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How your Awesome Looking Web Site is Tricking You

When it comes to web design and development, what you see is most definitely not what you get.

Before writing any code, the client reviews design layouts to show what the website will look like. Unfortunately people tend to treat these the same way they treat print proofs. They think once they sign off on the web design comps, that is EXACTLY what the website will look like. The problem is that not everyone is looking at your website with the same operating system, web browser, screen size, or pixel density.

All browsers are not created equal.
Although browsers should conform to W3C standards, they are not required to. Complicating matters further, the W3C standards are always evolving and expanding. But the browser companies decide when and how they implement these changes. Each browser interprets the same set of code slightly differently. For instance, Internet Explorer will optimize it for Windows while Mobile Safari will optimize it for the iPhone. Sometimes these different interpretations are barely noticeable and other times they are very dramatic.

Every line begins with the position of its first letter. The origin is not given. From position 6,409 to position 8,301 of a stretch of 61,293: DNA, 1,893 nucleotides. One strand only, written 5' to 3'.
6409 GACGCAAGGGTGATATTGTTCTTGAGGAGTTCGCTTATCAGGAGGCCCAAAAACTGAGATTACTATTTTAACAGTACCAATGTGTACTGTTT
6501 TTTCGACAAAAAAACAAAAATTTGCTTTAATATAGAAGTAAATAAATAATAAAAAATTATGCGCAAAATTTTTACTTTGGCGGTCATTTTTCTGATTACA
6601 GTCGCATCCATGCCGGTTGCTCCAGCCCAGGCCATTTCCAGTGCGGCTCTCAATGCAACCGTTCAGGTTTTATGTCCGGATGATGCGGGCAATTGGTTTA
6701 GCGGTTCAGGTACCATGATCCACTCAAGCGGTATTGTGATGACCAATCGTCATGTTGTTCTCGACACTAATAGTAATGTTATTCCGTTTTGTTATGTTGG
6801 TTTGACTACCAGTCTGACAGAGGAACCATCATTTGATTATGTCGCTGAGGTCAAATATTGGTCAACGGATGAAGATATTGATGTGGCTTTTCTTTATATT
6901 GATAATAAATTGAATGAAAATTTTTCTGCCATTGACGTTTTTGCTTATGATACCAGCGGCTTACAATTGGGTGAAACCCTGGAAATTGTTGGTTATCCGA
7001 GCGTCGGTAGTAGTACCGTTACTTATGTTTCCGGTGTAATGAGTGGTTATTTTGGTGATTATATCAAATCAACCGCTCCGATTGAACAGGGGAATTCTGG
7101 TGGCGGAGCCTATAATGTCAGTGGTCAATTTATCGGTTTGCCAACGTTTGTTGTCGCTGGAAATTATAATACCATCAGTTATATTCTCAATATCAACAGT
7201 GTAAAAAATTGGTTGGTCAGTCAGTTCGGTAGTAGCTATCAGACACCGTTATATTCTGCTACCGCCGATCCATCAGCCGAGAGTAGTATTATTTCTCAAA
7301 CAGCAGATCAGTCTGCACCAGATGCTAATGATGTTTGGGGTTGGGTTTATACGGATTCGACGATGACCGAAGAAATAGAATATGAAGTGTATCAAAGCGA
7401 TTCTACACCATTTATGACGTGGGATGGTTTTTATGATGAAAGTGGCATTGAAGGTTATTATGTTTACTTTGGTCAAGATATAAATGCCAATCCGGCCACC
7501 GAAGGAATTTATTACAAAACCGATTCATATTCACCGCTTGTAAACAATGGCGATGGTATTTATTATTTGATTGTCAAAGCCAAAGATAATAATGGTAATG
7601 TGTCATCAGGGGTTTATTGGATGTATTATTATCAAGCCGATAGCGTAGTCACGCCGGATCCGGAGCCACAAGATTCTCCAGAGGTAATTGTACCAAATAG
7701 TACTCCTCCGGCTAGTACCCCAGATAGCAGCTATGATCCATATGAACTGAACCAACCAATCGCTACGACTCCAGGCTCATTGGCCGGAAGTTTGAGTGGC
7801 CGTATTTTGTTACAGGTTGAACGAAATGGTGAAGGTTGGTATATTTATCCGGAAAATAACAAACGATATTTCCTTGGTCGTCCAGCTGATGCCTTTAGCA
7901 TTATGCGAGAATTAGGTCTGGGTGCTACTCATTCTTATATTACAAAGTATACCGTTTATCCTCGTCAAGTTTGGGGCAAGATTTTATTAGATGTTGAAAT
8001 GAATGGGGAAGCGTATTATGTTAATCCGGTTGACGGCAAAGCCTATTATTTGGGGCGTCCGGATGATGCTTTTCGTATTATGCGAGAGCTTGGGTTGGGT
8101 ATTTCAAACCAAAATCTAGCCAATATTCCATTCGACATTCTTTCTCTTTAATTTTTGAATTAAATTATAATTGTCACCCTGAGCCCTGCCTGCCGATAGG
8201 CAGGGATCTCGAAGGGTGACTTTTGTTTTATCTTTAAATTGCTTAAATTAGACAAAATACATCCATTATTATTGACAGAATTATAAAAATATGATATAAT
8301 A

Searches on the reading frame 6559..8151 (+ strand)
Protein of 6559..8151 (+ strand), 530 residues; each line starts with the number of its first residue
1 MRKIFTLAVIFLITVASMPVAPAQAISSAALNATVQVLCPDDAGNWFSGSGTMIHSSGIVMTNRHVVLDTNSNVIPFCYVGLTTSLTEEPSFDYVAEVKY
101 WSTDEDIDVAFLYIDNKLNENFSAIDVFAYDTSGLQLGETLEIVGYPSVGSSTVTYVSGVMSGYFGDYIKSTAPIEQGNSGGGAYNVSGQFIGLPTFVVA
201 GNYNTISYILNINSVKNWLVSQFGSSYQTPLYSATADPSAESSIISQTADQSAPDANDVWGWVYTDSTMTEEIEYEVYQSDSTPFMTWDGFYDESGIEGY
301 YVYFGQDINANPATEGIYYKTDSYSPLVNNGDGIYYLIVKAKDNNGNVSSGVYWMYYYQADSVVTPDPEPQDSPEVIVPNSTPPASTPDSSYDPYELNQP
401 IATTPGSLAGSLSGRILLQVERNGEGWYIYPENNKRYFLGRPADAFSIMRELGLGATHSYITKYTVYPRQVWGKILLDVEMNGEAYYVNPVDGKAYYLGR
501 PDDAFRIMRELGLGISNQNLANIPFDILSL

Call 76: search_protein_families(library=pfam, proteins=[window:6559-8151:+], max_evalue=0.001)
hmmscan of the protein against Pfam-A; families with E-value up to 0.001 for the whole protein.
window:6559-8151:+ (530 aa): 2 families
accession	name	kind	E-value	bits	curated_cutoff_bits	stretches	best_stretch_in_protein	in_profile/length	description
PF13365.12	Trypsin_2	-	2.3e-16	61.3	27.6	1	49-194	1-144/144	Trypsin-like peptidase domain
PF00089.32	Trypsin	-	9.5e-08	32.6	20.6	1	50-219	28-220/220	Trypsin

Complicating matters even further, there are always multiple versions of a browser being used at any given time. For instance, Internet Explorer 8, 9, and 10 are currently being used. Each version displays the same web page very differently.

Test. Test. And test some more.
It’s crucial to test your website in multiple browsers and versions of each browser. It can be a daunting task, but with a good strategy and some technology, any pain is totally worth it.


Step 1) Know yourself.

Empty your mind, be formless. Shapeless, like water. If you put water into a cup, it becomes the cup. You put water into a bottle and it becomes the bottle. You put it in a teapot, it becomes the teapot. Now, water can flow or it can crash. Be water, my friend.”
― Bruce Lee